2. Atmospheric water harvesting

2.1 Conventional AWH

Atmospheric water harvesting could be considered as a huge renewable source of water that can provide enough amount of water, but unfortunately is ignored [29]. Conventional water harvesting was started first when a Russian forester built a stone condenser during 1905 and 1912 and was considered as the early Greek dew condenser [30, 31]. Ziebold tested with this type of condenser and named as “the aerial wells”, but unfortunately, this project was failed and the expected amount of water was not produced due to the low thermal conductivity and low heat capacity [32]. In 1957, a review was carried out on the absorption of water by the plants [33]. Since then several studies have been carried out focusing on the fog and dew harvesting by the plants and animals [34].

2.2 Modern AWH

Modern AWH shifted towards the innovations, methods, and technologies that can provide a significant amount of water in remote areas [35]. As mentioned earlier in the introduction section, various new methods have been proposed for AWH i.e., VCC, TEC, using membrane and adsorbent materials. Among these, the fog water was first collected with the help of nets in 1956 [36]. Shi et al. replaced these traditional meshes with vertically arranged wires to avoid the problems of clogging [37]. Dew water collection considered as the alternative approach because it is not majorly affected by climatic conditions and can provide water in most of the ambient environment [38]. A lot of advancements have been done in the designs of active condensers after the commercialization of mechanical refrigerators in the 1980s. The desiccant based dew water harvesting was taken into consideration in the Nineteenth century, in which the various desiccant materials capture the moisture from the atmosphere during the night, and then releases the moisture in vapor form during the day. This method has been proved the most energy-efficient and reliable technology because it employs solar energy and can provide water anywhere and anytime in the world.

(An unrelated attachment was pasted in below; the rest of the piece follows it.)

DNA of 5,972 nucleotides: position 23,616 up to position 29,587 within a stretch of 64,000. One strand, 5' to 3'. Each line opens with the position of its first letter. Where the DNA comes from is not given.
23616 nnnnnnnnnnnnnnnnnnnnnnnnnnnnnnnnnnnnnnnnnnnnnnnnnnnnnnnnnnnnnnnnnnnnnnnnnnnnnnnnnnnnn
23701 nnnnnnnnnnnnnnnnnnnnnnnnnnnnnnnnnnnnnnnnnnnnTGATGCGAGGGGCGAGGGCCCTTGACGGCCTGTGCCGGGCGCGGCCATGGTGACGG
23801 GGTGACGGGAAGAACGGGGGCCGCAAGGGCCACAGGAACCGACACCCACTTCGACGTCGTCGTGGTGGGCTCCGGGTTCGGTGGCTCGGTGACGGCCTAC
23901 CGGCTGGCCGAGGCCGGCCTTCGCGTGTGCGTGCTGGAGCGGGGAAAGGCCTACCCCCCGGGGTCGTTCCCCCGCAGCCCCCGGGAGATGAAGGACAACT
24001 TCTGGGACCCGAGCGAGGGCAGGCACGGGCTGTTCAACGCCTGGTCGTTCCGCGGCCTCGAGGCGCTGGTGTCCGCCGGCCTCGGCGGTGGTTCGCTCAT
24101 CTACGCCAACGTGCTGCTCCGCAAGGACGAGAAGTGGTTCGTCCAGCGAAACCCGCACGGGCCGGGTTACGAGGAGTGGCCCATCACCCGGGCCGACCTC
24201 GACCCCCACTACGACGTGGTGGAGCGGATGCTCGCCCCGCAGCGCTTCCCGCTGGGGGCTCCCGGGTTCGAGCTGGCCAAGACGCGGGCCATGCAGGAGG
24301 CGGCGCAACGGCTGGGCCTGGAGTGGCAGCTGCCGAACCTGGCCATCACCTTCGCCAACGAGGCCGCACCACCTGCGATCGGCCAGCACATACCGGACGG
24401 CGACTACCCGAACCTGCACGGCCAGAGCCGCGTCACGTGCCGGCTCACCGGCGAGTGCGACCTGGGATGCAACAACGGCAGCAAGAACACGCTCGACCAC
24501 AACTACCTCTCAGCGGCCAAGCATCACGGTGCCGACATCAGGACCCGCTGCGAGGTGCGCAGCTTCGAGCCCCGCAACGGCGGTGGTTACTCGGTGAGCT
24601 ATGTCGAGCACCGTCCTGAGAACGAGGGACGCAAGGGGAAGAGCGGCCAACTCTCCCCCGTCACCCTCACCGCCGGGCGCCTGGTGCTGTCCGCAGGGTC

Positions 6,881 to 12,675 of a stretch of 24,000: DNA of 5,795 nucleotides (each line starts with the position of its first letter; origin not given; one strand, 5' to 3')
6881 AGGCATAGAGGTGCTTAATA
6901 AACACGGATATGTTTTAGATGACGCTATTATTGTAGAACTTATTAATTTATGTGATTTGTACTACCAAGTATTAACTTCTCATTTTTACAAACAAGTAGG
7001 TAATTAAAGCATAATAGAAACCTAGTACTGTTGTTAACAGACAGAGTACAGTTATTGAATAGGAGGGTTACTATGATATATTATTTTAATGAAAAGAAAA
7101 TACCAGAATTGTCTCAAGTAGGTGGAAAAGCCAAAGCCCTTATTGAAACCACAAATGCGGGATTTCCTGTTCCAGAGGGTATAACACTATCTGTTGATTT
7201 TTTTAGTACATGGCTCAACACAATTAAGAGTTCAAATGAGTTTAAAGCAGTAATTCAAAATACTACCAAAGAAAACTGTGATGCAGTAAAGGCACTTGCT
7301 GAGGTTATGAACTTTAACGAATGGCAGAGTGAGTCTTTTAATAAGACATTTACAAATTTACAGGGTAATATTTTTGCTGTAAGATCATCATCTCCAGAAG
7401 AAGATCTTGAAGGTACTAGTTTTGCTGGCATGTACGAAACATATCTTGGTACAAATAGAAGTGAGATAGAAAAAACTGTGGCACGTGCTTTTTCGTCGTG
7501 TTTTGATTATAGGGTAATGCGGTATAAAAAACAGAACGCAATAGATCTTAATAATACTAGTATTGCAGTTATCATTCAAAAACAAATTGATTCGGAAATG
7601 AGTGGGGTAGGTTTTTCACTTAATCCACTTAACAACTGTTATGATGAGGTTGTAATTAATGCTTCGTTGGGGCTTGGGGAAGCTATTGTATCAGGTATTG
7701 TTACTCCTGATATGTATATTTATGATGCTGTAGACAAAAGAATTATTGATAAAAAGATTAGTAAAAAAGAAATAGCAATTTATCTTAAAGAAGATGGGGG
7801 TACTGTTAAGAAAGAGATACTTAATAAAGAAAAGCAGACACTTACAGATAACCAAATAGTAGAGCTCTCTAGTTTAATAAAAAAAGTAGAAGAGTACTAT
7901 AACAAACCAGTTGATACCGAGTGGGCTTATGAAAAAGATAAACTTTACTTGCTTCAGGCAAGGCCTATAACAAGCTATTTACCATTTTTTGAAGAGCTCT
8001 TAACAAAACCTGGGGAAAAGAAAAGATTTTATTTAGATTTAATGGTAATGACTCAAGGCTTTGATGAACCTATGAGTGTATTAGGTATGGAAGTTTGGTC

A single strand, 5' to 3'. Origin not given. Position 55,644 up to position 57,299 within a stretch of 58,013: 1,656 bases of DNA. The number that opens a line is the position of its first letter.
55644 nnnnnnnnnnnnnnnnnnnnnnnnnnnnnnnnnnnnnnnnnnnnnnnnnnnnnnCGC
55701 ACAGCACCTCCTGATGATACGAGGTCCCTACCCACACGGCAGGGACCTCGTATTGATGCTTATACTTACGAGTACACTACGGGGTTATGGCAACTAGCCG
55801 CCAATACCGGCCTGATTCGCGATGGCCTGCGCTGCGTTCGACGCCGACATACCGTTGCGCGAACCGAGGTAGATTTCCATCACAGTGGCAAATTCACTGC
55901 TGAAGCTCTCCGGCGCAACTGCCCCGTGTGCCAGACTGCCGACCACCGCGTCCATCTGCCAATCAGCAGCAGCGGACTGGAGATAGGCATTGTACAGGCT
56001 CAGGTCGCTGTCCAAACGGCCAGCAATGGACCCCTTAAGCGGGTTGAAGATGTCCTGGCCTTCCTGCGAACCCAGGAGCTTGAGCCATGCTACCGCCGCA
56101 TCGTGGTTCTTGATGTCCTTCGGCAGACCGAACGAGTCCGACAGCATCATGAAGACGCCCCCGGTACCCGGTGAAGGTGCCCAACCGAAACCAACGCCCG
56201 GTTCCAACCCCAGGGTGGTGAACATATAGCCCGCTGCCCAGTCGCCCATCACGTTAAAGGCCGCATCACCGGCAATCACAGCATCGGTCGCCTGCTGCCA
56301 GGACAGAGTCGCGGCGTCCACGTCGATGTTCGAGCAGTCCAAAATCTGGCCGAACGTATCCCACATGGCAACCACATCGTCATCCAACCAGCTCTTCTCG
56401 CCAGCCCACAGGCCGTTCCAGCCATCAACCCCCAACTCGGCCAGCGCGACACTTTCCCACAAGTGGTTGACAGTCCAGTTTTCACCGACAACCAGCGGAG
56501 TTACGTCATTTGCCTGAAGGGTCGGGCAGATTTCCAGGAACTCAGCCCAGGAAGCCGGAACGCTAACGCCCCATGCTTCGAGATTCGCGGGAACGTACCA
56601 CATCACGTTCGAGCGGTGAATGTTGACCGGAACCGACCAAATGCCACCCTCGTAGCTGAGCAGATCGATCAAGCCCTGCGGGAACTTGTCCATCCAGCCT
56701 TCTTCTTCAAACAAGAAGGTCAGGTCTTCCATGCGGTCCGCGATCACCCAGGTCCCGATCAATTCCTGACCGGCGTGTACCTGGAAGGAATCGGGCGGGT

3. Water vapor parameters in atmospheric air

Atmospheric air is a mixture of nitrogen, oxygen, and argon gas, and water vapors with varying contents. The relative humidity (Φ), absolute humidity (ω), and the dew point temperature (Td) are considered as the most essential parameters of the air which can be used as the source of water. The relative humidity (Φ) represents the ratio of the partial pressure of water vapor (Pw) to the saturation pressure (Ps), while the absolute humidity (ω) represents the maximum amount of water that can be extracted from the air. The relative humidity can be expressed using (Eq. (1)) found in the literature [39, 40].